A New New Deal

new-deal

Back in October in a post titled The Rape Of The American Taxpayer, when the government’s bailout of Wall Street was already in high gear, I wrote:

Having been brutally raped by a Wall Street gang, aided and abetted by Bush and his congressional cronies, Americans are now being required to buy the rape kit, as well as bear and raise the mutant child.

Nice to know that Nobel laureate economist Joseph Stiglitz agrees, though he uses a different metaphor, robbery:

The U.S. government is basically using the taxpayer to guarantee against downside risk on the value of these assets, while giving the upside, or potential profits, to private investors, he said.

“Quite frankly, this amounts to robbery of the American people. I don’t think it’s going to work because I think there’ll be a lot of anger about putting the losses so much on the shoulder of the American taxpayer.”

Even if the plan clears banks of massive toxic debt, worries about the economic outlook mean banks could still be unwilling to make fresh loans, while the prospect of a higher tax burden to pay for various government stimulus plans could further undermine U.S. consumers, he said.

Economist James K. Galbraith (whose father ran FDR‘s wage and price controls unit during the last Depression) is also thumbs down on the Geithner plan. In his article “No Return To Normal”, he states:

Geithner’s banking plan would prolong the state of denial. It involves government guarantees of the bad assets, keeping current management in place and attempting to attract new private capital. (Conversion of preferred shares to equity, which may happen with Citigroup, conveys no powers that the government, as regulator, does not already have.) The idea is that one can fix the banks from the top down, by reestablishing markets for their bad securities. If the idea seems familiar, it is: Henry Paulson also pressed for this, to the point of winning congressional approval. But then he abandoned the idea. Why? He learned it could not work…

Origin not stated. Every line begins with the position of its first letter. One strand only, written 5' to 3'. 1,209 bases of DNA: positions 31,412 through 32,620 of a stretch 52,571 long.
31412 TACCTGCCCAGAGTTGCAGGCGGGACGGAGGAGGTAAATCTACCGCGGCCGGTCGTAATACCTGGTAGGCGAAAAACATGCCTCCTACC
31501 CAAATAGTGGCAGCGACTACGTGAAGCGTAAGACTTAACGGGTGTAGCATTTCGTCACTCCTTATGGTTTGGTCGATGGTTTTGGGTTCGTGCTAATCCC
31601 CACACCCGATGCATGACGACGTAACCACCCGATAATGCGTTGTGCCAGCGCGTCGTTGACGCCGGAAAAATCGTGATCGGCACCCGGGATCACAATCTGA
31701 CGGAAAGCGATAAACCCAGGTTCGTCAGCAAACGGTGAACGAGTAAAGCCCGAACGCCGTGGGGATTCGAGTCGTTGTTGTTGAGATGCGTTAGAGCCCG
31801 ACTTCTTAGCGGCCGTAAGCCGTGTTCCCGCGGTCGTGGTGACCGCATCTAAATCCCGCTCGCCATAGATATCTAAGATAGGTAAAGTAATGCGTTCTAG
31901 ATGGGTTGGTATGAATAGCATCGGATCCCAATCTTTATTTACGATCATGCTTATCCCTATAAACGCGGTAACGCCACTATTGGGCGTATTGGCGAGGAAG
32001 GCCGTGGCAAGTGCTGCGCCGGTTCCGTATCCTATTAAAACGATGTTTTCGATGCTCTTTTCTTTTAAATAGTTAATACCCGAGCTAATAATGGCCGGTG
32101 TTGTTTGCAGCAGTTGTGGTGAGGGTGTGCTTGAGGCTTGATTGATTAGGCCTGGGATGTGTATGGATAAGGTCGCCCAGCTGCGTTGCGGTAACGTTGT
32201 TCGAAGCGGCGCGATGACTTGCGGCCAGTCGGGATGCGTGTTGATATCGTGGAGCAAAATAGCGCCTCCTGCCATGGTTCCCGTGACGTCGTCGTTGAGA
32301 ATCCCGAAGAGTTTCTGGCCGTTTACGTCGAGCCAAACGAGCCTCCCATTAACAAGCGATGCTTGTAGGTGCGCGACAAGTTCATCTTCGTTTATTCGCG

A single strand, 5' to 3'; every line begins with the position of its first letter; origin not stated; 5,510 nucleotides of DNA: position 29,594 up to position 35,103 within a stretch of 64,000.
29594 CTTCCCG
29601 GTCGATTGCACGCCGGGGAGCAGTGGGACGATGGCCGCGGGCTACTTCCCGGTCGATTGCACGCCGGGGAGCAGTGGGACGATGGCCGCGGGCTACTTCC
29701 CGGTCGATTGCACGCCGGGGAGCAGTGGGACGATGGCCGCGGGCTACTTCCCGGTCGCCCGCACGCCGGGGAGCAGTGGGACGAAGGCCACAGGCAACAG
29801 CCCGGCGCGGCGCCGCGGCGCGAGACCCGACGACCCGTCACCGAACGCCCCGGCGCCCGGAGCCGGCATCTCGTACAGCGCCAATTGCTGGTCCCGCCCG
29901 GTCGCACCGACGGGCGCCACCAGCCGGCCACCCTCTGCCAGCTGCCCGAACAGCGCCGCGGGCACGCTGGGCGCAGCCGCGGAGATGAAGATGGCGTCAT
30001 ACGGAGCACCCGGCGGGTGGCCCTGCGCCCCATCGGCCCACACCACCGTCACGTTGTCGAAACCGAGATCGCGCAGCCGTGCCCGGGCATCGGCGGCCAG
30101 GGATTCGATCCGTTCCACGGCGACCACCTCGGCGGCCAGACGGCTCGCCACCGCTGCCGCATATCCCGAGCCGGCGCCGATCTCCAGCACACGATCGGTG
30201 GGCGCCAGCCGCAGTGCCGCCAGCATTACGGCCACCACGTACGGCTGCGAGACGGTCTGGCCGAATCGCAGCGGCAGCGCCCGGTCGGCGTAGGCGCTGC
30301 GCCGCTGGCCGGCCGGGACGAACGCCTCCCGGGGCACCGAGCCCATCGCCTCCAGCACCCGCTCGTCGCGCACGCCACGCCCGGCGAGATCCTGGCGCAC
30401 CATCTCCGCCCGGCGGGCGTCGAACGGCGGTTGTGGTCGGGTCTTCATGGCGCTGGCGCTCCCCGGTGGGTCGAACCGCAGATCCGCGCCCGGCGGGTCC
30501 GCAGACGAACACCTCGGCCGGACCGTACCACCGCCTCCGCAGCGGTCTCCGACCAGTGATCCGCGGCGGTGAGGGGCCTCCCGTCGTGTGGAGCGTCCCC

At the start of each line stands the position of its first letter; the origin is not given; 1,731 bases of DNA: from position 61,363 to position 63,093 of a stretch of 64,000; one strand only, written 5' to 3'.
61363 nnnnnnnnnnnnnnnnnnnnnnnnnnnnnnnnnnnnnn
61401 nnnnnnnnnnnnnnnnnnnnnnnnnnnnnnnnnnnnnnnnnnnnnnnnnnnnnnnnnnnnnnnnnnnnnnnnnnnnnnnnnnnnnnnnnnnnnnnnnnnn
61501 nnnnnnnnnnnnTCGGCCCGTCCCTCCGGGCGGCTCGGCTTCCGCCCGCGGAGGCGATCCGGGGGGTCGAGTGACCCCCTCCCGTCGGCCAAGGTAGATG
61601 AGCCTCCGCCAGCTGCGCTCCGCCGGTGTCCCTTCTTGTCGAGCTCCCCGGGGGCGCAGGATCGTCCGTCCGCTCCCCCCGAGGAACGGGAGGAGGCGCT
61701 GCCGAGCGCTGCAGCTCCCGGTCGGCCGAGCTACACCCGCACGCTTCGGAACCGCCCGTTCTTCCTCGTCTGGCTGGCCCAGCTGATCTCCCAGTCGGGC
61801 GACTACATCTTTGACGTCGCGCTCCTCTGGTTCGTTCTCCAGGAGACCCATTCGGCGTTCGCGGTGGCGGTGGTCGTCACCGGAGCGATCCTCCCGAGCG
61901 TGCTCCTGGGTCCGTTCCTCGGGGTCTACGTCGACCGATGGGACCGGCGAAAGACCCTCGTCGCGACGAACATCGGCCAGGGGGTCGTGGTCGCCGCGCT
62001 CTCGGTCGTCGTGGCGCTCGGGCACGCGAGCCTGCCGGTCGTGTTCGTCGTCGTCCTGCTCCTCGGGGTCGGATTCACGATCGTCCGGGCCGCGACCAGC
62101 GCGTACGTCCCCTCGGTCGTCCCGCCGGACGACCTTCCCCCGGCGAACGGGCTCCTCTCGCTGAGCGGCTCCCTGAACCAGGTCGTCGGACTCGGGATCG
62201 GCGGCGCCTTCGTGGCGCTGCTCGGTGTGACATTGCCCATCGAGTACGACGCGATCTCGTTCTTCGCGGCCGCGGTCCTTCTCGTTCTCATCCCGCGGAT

He offers four concrete proposals for dealing with this crisis, including larger public spending projects, protection for the elderly via the strengthening the social security and Medicare safety net, a tax holiday for working families, and a

jobs program to put the unemployed to work quickly. Infrastructure spending can help, but major building projects can take years to gear up, and they can, for the most part, provide jobs only for those who have the requisite skills. So the federal government should sponsor projects that employ people to do what they do best, including art, letters, drama, dance, music, scientific research, teaching, conservation, and the nonprofit sector, including community organizing—why not?

Why not, indeed.

4 Comments

  1. Propagandee Propagandee

    Arianna seems to share my concern.

    Excerpt:


    Indeed, during a 1998 Senate hearing, Summers testified against the regulation of the derivatives market on the grounds that we could trust Wall Street. “The parties to these kinds of contract,” he said, “are largely sophisticated financial institutions that would appear to be eminently capable of protecting themselves from fraud and counterparty insolvencies and most of which are already subject to basic safety and soundness regulation under existing banking and securities laws.”

    It would be hard to make assumptions that turned out to be more wrong than Summers’ were.

    Summers is, of course, Barack’s chief economic adviser.

    Basically, I’ve resigned myself to que sera sera. There’s nothing left to do at this point than wish BO, and the rest of us, godspeed.

  2. Hi Sherry,

    Nice to see you here. . . 😉

    (You too, Prop 🙂

    Your dilemma is everyone’s, I’m afraid. I know even less than Propagandee about economics, since I’ve never had enough currency to warrant learning how it does or doesn’t work in global situations.